An ID perspective on epigenetics
|February 11, 2017||Posted by News under Epigenetics, News|
Someone asked. Essentially, a great deal of important biological information is captured and stored outside of our DNA, as opposed to arising, Darwinism-style, through random genetic mutations. Neo-Darwinian evolution means that all new traits are due to mutations in DNA, acted on by “natural selection.”
Jonathan Wells summarizes the problem here:
[T]he idea that embryo development is controlled by a genetic program is inconsistent with the biological evidence. Embryo development requires far more ontogenetic information than is carried by DNA sequences. Thus Neo-Darwinism is false.” (Wells, “Membrane Patterns Carry Ontogenetic Information That Is Specified Independently of DNA,” BIO-Complexity
These different sources of epigenetic information in embryonic cells pose an enormous challenge to the sufficiency of the neo- Darwinian mechanism. According to neo- Darwinism, new information, form, and structure arise from natural selection acting on random mutations arising at a very low level within the biological hierarchy— within the genetic text. Yet both body- plan formation during embryological development and major morphological innovation during the history of life depend upon a specificity of arrangement at a much higher level of the organizational hierarchy, a level that DNA alone does not determine. If DNA isn’t wholly responsible for the way an embryo develops— for body- plan morphogenesis— then DNA sequences can mutate indefinitely and still not produce a new body plan, regardless of the amount of time and the number of mutational trials available to the evolutionary process. Genetic mutations are simply the wrong tool for the job at hand. (Darwin’s Doubt, p. 282)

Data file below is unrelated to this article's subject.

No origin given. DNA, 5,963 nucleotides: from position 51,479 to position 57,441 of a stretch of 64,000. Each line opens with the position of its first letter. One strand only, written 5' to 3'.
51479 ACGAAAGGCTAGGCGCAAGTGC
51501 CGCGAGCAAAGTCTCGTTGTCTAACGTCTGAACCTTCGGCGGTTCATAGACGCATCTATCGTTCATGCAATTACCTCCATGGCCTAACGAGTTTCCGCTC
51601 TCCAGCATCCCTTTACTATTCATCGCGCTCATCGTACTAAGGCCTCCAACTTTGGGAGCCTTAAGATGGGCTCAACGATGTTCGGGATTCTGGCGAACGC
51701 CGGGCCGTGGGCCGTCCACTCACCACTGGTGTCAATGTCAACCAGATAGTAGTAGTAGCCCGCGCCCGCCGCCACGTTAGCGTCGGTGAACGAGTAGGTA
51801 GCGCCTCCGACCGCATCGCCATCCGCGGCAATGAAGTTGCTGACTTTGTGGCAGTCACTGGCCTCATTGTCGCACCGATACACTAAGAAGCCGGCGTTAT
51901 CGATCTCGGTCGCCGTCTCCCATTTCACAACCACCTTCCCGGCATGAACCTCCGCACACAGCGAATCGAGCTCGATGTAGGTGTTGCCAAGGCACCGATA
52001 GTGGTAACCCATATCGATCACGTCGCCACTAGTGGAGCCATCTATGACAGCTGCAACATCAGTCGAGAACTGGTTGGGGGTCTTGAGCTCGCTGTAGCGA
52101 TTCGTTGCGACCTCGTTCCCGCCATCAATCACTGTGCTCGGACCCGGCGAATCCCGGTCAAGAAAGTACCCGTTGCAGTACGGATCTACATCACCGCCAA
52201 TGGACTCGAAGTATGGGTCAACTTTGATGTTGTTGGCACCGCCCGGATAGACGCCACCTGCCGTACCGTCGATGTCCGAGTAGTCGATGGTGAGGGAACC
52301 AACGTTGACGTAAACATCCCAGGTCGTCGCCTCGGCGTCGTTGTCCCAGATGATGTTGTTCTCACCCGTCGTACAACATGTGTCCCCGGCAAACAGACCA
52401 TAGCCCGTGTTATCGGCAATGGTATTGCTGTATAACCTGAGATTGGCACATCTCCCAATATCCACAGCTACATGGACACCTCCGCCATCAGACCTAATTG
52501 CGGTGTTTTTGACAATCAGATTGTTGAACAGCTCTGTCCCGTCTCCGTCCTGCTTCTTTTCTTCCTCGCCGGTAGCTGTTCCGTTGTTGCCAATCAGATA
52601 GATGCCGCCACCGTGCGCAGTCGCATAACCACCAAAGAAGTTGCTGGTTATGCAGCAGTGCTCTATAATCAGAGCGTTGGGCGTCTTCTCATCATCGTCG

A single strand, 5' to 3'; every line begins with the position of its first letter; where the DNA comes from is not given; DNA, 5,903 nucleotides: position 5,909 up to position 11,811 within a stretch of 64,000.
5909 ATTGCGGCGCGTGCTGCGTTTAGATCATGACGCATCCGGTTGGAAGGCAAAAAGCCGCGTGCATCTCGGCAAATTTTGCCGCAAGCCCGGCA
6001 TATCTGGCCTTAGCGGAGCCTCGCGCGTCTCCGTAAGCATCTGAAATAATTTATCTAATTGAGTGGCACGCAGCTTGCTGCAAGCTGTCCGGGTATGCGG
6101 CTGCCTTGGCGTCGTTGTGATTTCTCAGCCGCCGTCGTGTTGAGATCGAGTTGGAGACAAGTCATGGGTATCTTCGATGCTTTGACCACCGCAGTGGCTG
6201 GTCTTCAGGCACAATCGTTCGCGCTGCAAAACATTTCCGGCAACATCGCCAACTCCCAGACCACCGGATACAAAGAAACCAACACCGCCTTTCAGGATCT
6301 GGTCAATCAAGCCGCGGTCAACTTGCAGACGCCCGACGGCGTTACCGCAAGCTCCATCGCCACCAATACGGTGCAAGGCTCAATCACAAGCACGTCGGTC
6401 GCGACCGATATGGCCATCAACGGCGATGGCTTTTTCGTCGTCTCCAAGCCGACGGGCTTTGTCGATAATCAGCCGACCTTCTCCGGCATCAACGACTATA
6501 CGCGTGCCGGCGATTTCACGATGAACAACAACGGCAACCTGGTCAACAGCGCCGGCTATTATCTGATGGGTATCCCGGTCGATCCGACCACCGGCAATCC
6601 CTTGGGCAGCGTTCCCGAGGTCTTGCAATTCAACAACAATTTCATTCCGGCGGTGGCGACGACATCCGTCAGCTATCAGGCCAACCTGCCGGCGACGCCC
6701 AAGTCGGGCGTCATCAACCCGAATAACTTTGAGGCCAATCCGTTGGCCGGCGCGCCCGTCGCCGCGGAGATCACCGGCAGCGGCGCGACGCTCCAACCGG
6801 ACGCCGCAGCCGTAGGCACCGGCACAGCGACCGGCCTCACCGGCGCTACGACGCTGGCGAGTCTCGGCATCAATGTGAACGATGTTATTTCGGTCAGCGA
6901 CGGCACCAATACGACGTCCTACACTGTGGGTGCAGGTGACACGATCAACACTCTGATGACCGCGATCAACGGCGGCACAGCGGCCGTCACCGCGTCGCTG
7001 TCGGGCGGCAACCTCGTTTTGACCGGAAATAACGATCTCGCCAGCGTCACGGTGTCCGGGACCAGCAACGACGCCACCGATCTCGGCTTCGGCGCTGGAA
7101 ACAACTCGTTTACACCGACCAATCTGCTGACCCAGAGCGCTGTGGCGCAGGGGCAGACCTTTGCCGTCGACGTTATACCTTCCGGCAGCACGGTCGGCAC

The neo-Darwinian mechanism does not account for either the origin of the genetic or the epigenetic information necessary to produce new forms of life. (p. 286)
Of course, it is possible to ignore the contradiction if one’s job depends on doing so.
See also: Epigenetic change: Lamarck, wake up, you’re wanted in the conference room!
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